When logging into vCenter, you will simply be brought to your corporate identity provider to authenticate before you carry on to vCenter
No big impact to end users, but a huge gain in terms of security and audit scope.
Why All of This Matters
There’s a new something every day nearly, whether it be a 0 day, ransomware, etc. Keeping on top of security is one of the most important things any IT organization can do. New to the world of vSphere and Security? Don’t worry, I have you covered with this Introduction to vSphere Security guide.
VM Hardware v17
With a new version of VMware vSphere comes a new version of virtual hardware. VM hardware 17 comes with vSphere 7, and two very important features: Watchdog Timer and Precision Clock.
Watchdog Timer helps a VM to realize it has crashed. It will reset the virtual machine when the guest OS stops responding. Think applications like clusters and databases.
Precision Clock creates sub millisecond time accuracy for the virtual machine. This is important for some financial and scientific applications, and requires an ESXi service to be enabled.
Both of these new features can be added to virtual machines as shown above.
Why This Matters
For some reason, everyone loves to forget about virtual machine hardware. VM hardware is a critical component of your vSphere environment, since it is what keeps each and every one of your virtual machines running!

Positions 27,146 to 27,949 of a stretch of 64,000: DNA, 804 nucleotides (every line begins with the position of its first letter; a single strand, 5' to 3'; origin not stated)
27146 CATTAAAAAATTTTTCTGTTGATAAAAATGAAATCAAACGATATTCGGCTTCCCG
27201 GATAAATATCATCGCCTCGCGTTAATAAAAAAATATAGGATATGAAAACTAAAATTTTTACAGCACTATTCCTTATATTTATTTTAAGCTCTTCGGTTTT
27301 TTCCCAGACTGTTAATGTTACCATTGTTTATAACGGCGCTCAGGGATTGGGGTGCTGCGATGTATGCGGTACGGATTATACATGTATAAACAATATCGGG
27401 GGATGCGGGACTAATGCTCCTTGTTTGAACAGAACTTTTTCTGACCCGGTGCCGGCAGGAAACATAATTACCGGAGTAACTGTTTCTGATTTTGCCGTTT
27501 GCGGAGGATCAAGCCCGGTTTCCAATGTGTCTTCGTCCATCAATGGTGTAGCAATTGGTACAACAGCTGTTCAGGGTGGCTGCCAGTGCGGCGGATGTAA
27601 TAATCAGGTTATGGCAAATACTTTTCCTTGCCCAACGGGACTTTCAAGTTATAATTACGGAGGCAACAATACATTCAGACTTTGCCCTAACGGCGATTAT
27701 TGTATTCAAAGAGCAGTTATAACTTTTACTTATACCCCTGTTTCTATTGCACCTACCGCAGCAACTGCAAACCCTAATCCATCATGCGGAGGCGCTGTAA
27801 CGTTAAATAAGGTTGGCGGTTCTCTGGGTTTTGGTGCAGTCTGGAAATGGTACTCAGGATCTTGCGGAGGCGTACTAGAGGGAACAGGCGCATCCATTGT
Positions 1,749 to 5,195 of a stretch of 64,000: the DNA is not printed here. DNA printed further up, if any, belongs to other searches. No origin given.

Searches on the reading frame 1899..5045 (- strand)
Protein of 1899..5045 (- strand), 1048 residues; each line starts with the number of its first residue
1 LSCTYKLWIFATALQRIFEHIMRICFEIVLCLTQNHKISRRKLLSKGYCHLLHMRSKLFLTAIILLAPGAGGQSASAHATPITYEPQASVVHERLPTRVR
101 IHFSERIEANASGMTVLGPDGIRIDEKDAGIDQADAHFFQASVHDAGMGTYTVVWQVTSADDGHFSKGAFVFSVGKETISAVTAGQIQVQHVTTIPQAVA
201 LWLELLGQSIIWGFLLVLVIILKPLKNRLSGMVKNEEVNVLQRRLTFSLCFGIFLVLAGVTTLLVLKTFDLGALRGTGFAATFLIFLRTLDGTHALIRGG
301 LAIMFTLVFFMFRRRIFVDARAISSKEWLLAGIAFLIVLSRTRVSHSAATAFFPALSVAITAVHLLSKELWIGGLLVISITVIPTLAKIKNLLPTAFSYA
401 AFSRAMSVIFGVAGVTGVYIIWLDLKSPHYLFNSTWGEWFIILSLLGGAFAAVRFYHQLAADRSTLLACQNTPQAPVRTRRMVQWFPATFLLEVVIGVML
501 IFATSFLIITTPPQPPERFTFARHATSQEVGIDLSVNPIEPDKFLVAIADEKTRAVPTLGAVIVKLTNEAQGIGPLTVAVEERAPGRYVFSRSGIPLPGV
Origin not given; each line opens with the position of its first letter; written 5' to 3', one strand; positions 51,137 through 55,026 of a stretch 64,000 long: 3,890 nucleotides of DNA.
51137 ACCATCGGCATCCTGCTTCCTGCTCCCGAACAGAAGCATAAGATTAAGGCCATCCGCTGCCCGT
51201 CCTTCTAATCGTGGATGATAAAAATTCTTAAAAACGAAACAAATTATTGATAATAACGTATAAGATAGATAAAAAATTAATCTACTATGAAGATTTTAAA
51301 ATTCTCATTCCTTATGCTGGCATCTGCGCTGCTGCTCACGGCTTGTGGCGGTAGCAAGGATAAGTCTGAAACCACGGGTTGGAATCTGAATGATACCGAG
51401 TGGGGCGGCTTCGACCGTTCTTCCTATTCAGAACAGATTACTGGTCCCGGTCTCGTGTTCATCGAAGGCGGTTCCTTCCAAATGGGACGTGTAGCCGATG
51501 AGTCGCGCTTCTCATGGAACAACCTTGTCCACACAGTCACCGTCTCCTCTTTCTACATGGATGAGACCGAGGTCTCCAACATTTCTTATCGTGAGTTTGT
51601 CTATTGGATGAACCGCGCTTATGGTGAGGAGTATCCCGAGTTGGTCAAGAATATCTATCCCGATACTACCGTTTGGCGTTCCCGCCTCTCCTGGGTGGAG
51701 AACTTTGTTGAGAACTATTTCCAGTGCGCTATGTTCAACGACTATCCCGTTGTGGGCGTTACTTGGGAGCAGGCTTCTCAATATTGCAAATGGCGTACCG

Because your virtual hardware is really software, VMware can add new features like these that make a big difference for some applications. It is always important to see what new features come with each version of virtual hardware, since you never know what you might find to help your organization!
vSphere 7 with Kubernetes
vSphere 7 has added extremely tight integration with Kubernetes. This feature is so groundbreaking that I dedicated a whole post to it, which you can read here:
Why This Matters
Has your organization been hesitant to even look at Kubernetes because it is too much of a science experiment to deploy and manage? VMware has fixed that with their very tight vSphere and Kubernetes integration.
VMware vCenter Server Update Planner
VMware vCenter Server Updates just became a breeze. With vCenter Server Update Planner, the VCSA will check compatibility between your Vmware products among other things. I dedicated a post to it since it has such a high impact to each and ever vSphere environment which you can read here:
Why This Matters
Every vSphere environment runs vCenter, and if we can reduce the risk associated with an upgrade, it is win for everyone.
vSphere 7 Solves Problems
There are even more features in vSphere 7, like major DRS and vMotion enhancements.
The fact of the matter is there are too many fantastic new vSphere 7 features to even begin to cover in a single blog post.
Each and every one of these features has something in common.
They all solve problems faced by organizations across the board, no matter their size, no matter their industry.
vSphere 7 is one of the biggest, and most interesting releases in VMware’s history. Stay tuned for more in-depth feature coverage and how to guides right here! For now, be sure to read more about all of the new vSphere 7 with Kubernetes features on the vSphere 7 website.
Melissa is an Independent Technology Analyst & Content Creator, focused on IT infrastructure and information security. She is a VMware Certified Design Expert (VCDX-236) and has spent her career focused on the full IT infrastructure stack.